Meet Our ILW55 Judges: First Up – Kristina Carroll

The Call for Entries for our Illustration West 55 competition is up and running. We have a great show chair, Steve “Primary” Hughes and a wonderful panel of judges. Our first interview is with Kristina Carroll

flySteve: The Month of Fear and Month of Love projects seem like a real passion project for you, and for those that are unfamiliar, can you tell us a little about the community that’s grown as a result, and how it all started.

Kristina: These projects started as a need to re-connect with the artist community after moving away from NYC and re-invigorate my art, which had suffered from the emotional fallout of moving. It was very much enlightened self-interest to start but I think ended up tapping into a hunger many of us have. We all know a little competitiveness and pressure is often necessary to level up, but that sort of environment is hard to come by after college. Group blogs inevitably lose momentum and classes are expensive. So these month-long challenges, with a core group of already skilled and motivated artists, ended up being a quick and cost-effective jolt to the motivation circuits for all of us.The challenges have just enough structure to get the juices flowing but enough freedom to do meaningful personal work within the themes. It became quickly clear that a lot of the work coming out of these challenges was opening new paths in our art fairly consistently; so was an easy justification to keep them running. I really get a thrill when anyone achieves success with these challenges (and there have been a lot of successes!) Then when I opened it up to the public and realized artists I had never heard of were participating, I was floored and humbled. Now it’s become something many people look forward to every year (including me!).

Steve: What’s your biggest fear?

Kristina: The irrational ones are all the biggest of course and I have lots of those… but the overarching one is that that no matter how hard I work, how much I practice, I will never be able to achieve my goals or do anything meaningful with my art. Or that something will prevent me from continuing with art before I feel like I’ve made my mark.

Steve: Where do you find inspirations for the subject matter in your work and what’s you’re research process like.

Kristina: For my personal work I draw a lot from myth, archetype and the inner worlds that connect us. I often go back to the ideas of Joseph Campbell and Carl Jung and the way they found interconnectedness and importance of story as a sort of record of humanity’s heart. Fiction, fairy tales and myths that fall under these ideas speak very strongly to me. Also the Symbolist movement, which I think was a beautiful marriage of personal and universal while still using aesthetic beauty and narrative. I often try to filter my work through a lens of beauty to draw in the viewer to look closer for the story. Research usually starts with reading and/or writing. I find writing really helps me hone in on what I’m trying to accomplish with my work. Then sketching and reference compilation as needed to give the work gravity of course. I will also often mine pinterest and create visual “mood boards”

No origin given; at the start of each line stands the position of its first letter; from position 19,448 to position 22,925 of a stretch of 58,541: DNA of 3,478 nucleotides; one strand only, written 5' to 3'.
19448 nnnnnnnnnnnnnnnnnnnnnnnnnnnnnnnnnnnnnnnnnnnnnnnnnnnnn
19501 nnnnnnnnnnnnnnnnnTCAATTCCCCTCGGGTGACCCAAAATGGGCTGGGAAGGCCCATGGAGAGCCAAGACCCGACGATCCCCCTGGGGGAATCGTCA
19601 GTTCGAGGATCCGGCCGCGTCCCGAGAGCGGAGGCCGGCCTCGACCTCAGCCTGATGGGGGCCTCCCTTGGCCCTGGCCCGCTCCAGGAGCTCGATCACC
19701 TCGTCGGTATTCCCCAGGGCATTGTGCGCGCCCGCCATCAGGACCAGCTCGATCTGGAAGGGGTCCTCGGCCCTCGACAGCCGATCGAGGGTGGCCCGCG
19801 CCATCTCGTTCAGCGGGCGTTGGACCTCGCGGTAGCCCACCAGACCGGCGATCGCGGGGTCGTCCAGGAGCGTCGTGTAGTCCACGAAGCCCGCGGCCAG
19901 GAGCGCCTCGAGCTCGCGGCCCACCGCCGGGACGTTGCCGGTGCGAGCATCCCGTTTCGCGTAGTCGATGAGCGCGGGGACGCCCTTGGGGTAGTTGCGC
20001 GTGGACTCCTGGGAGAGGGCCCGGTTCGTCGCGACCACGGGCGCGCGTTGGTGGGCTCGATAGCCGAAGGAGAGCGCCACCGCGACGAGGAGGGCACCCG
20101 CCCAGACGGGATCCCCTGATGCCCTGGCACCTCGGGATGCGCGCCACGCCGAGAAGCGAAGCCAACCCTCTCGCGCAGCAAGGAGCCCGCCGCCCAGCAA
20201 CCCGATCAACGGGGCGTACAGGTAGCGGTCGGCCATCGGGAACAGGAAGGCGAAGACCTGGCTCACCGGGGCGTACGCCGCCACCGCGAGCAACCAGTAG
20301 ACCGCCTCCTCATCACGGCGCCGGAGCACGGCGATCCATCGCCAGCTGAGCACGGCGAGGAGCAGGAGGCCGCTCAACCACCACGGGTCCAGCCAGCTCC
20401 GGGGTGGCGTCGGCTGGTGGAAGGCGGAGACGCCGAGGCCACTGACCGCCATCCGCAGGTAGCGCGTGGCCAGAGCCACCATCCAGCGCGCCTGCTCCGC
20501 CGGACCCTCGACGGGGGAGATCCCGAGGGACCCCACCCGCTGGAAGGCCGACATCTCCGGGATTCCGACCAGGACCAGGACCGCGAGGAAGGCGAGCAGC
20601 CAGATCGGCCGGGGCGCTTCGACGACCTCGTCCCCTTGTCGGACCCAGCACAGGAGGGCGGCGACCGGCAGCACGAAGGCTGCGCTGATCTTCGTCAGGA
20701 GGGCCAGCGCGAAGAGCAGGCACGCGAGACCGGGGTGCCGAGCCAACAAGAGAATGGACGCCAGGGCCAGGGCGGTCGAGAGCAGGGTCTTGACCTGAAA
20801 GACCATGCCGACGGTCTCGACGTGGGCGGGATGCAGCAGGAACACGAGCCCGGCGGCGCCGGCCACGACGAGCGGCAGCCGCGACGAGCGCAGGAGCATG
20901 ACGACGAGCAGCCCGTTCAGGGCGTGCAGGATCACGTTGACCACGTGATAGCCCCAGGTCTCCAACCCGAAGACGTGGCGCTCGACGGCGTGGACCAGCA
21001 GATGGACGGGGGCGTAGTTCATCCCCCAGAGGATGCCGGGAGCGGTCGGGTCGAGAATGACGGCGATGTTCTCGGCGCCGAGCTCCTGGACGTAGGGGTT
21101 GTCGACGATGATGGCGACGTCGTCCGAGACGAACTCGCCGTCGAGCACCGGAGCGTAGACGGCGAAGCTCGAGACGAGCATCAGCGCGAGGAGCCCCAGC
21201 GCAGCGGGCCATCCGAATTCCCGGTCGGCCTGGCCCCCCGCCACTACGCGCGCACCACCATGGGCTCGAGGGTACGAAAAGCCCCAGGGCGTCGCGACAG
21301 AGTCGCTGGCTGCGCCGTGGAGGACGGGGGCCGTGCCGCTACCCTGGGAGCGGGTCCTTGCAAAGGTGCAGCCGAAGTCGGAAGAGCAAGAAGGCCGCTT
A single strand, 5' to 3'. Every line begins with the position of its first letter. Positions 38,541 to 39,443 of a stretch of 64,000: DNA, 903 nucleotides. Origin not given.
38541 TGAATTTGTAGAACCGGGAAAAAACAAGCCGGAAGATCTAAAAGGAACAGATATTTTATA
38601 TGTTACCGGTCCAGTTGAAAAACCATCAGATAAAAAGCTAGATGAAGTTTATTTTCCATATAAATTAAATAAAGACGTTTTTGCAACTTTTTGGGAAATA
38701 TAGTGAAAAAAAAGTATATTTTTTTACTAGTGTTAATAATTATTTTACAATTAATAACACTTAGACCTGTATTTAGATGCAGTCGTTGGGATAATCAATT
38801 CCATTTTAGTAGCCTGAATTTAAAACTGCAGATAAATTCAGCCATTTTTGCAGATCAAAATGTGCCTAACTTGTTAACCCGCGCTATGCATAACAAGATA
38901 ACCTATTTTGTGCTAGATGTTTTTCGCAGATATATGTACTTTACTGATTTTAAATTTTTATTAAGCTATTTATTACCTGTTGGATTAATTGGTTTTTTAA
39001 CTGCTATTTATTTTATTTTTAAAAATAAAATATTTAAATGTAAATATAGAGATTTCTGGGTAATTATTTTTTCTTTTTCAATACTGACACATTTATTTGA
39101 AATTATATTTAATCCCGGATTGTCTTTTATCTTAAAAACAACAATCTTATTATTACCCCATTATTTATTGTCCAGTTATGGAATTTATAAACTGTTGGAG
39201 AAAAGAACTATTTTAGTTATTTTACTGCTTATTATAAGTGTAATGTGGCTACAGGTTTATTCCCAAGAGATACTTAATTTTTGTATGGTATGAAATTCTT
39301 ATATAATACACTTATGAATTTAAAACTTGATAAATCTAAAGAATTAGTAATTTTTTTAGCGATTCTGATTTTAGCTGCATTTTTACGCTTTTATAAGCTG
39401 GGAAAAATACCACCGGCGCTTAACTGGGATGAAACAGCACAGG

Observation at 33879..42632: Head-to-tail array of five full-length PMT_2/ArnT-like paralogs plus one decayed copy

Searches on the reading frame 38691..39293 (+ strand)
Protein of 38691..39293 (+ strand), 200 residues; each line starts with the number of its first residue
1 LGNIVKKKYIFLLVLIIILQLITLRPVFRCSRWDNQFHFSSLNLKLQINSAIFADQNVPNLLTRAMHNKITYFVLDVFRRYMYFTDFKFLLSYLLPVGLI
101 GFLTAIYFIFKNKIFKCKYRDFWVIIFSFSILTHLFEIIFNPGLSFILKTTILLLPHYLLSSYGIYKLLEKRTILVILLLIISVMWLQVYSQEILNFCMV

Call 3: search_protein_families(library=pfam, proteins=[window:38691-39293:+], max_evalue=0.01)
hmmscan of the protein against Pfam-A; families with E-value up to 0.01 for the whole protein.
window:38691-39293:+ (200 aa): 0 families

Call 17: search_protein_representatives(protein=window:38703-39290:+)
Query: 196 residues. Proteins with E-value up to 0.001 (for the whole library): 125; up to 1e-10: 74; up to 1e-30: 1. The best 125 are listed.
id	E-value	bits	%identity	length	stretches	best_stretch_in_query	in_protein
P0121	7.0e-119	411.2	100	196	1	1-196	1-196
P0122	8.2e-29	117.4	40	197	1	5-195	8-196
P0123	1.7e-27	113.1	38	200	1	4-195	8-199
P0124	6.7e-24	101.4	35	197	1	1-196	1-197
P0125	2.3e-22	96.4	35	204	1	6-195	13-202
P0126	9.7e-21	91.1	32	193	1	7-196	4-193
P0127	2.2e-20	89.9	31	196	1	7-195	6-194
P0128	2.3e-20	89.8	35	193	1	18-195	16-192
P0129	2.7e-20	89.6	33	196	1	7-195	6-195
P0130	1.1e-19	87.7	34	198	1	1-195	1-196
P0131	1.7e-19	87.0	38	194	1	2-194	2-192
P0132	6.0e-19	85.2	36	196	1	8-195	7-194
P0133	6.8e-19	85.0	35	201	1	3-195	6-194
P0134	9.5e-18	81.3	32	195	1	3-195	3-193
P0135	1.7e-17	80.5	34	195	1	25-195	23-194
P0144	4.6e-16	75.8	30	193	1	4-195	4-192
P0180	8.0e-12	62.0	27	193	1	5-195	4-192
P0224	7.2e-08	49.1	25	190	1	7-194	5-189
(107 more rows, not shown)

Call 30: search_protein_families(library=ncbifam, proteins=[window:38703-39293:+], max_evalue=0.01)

Steve: How has your choice of mostly traditional media affected the work that you do, or your career path? Have you ever been seduced by the dark arts of digital media?

Kristina: I use digital for work when it made sense, but I’m nowhere near as comfortable with it as traditional media at this point. For better or worse, traditional media has its claws deep in my heart. Partly it’s because having a physical work of art after all the toil that goes into making a piece gives the work weight and makes me extra mindful of my time with a given piece. Having a physical interaction with art has always felt more enjoyable—it creates an intimate connection. I move more when I work traditionally as well which feels way better as well. Also the media I primarily work with, oils and charcoal, are partners in my process because they remain open and malleable for long periods which creates a sense of play that is deeply satisfying and more prone to happy accidents. The perpetual malleability and massive tool-box of digital media is a bit overwhelming and I just haven’t found a way to use it that feels authentic to my voice yet. Certainly working traditionally in my style does have drawbacks when it comes to time and limits it’s applicability in the current industry. I’ve been heading down path that weaves between fine art and illustration and have been very fortunate to find some welcome there.

Steve: Give us a sneak peek at what’s next, is there anything you can reveal or want to spread the word about currently? Or, any future plans for world domination, that you’re considering and might need some fresh recruits?

Kristina: The Kickstarter for the Book of Love and Fear is coming soon!  ( It will collect the first several years of art from the challenges with some extra bonus features and some terrific art for backer prizes. I’ve got a couple gallery shows coming up that I’m really excited about One with Hero Complex gallery, in Mid-May called Cardistry that looks amazing. 55 artists have done interpretations of playing cards with the results getting turned into a deck, art book and show. I’ve been dying to work with Hero Complex for ages and they have been truly lovely. There’s another group show coming up that I’m not sure I can say much about but can’t wait get started on. I’m also currently wrapping up some art for Fencon in Dallas, where I will be the Artist Guest of Honor in September. There are a “few” other things on my plate at the moment but I will leave it there. I don’t know about world domination but I could certainly use some recruits to keep me caffeinated…